How Is Heroin Used?

Heroin Use
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Question: How Is Heroin Used?

Answer: Heroin is used in various ways. It can be injected, snorted, sniffed and smoked, depending mainly on the purity of the drug and the preference of the user.

Heroin can be injected into a vein or a muscle. It can be smoked in a pipe or mixed with a marijuana joint or a regular cigarette. Its smoke can be inhaled through a straw, a process known as "chasing the dragon." As a powder, it can be snorted.

Users who inject heroin feel is effects the quickest. When heroin is mainlined, users can usually begin to experience a feeling of euphoria within 7 to 8 seconds. When it is smoked, the user will typically feel its peak effects in 10 to 15 minutes.

Rush Is Greater for Injection Users

Shortly after injecting heroin, users report that they feel a surge or "rush" of euphoria, dry mouth, a warm flushing of the skin, and heaviness in the extremities. After this initial euphoric feeling, users will enter a state that alternates between drowsiness and wakefulness, during with mental functioning becomes hazy.

Those who snort or smoke heroin may not feel the intense rush that injection users feel but will experience the same other effects.

Traditionally, the majority of people seeking treatment for heroin abuse were injection drug users, but the availability of pure heroin has created a shift toward sniffing and smoking the drug, particularly among young users.

The Ritual of Injecting Heroin

The preparation and process of getting heroin ready to inject can become like a ritual for those who choose to mainline the drug. Just as how they carry, light and hold their cigarette becomes a part of the ritual for tobacco users, getting ready to shoot heroin can also become a very ritualistic.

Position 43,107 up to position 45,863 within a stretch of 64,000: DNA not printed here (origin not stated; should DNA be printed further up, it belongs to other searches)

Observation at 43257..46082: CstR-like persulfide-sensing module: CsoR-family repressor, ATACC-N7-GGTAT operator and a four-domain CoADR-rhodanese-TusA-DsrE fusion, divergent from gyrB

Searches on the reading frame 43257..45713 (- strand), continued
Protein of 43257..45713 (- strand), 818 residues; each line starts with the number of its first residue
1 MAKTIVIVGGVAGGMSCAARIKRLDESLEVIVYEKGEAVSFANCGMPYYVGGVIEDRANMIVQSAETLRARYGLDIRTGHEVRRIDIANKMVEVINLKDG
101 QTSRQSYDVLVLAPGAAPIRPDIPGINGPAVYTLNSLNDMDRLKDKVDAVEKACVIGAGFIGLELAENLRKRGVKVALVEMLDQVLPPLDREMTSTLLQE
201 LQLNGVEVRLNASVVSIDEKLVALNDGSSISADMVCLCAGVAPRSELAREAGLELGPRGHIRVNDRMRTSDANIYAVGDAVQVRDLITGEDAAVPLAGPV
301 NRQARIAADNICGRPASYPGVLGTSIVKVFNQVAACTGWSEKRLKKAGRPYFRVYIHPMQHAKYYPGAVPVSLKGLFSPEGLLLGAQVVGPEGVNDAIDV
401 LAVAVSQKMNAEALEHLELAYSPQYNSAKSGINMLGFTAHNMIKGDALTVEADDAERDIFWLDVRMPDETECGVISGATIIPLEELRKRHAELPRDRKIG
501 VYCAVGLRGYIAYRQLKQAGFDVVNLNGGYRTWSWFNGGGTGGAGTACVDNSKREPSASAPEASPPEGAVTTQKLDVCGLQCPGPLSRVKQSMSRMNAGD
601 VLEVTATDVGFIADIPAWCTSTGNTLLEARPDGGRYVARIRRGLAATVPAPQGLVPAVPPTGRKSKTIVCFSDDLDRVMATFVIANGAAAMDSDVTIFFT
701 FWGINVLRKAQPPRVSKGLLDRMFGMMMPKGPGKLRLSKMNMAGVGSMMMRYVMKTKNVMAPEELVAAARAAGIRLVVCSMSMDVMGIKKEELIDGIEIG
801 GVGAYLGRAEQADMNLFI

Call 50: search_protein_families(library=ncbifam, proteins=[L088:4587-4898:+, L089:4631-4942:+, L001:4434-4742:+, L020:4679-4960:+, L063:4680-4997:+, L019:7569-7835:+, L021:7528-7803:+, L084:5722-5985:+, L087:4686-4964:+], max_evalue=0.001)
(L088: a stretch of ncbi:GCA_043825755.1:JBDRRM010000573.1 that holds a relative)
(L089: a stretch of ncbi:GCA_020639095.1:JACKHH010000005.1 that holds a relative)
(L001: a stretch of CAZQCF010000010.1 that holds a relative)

Heroin comes in a powder or tar-like form so in its natural state it cannot be directly injected into the body, it must be changed into liquid form first.

Typically, heroin is placed into a spoon and mixed with liquid and heated (see photo above). Citric acid is sometimes used because it helps break down the heroin. The heroin, citric acid, and water are heated in the spoon using a lighter or candle until it becomes liquefied.

Laying Out The 'Works'

Some users will place a cigarette filter or a tightly rolled up ball of cotton into the spoon and let it absorb the liquid. They will then draw the liquid into a syringe through the filter to eliminate impurities.

The user will then tie a belt or shoelace around the upper arm to cause their veins to stand out, just as phlebotomist does with a rubber tube when drawing blood for medical testing.

Many users for whom the process has become a ritual, will begin by laying out their "works"—the heroin, syringe, spoon, lighter, filter or cotton, belt, citric acid, water, and alcohol swabs—on display and placed in order or use.

The alcohol swab is used to clean the spoon and the place of injection on the body. Most users begin by injecting heroin in the arm because it is the easiest method, but as their veins collapse or become damaged, they will inject into other areas—behind the knees, between the toes, or in the neck.

Highly Addictive Drug

The higher purity heroin that can be snorted or smoked also appeals to new users, who may be leery of injection drug use, according to the National Institute on Drug Abuse.

Injection users of heroin generally have a higher rate of addiction or dependence on the drug, compared with those who snort or smoke it. Injection users tend to use more often and develop a tolerance to the drug more quickly.

No matter how heroin is used - injected, snorted or smoked - it is highly addictive for the user due in part to the development of tolerance to the drug which requires greater dosages to achieve the same results.

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National Institute on Drug Abuse. "Heroin." Research Report Series Updated January 2014

The Partnership at "Heroin." Drug Guide. Accessed March 2014.

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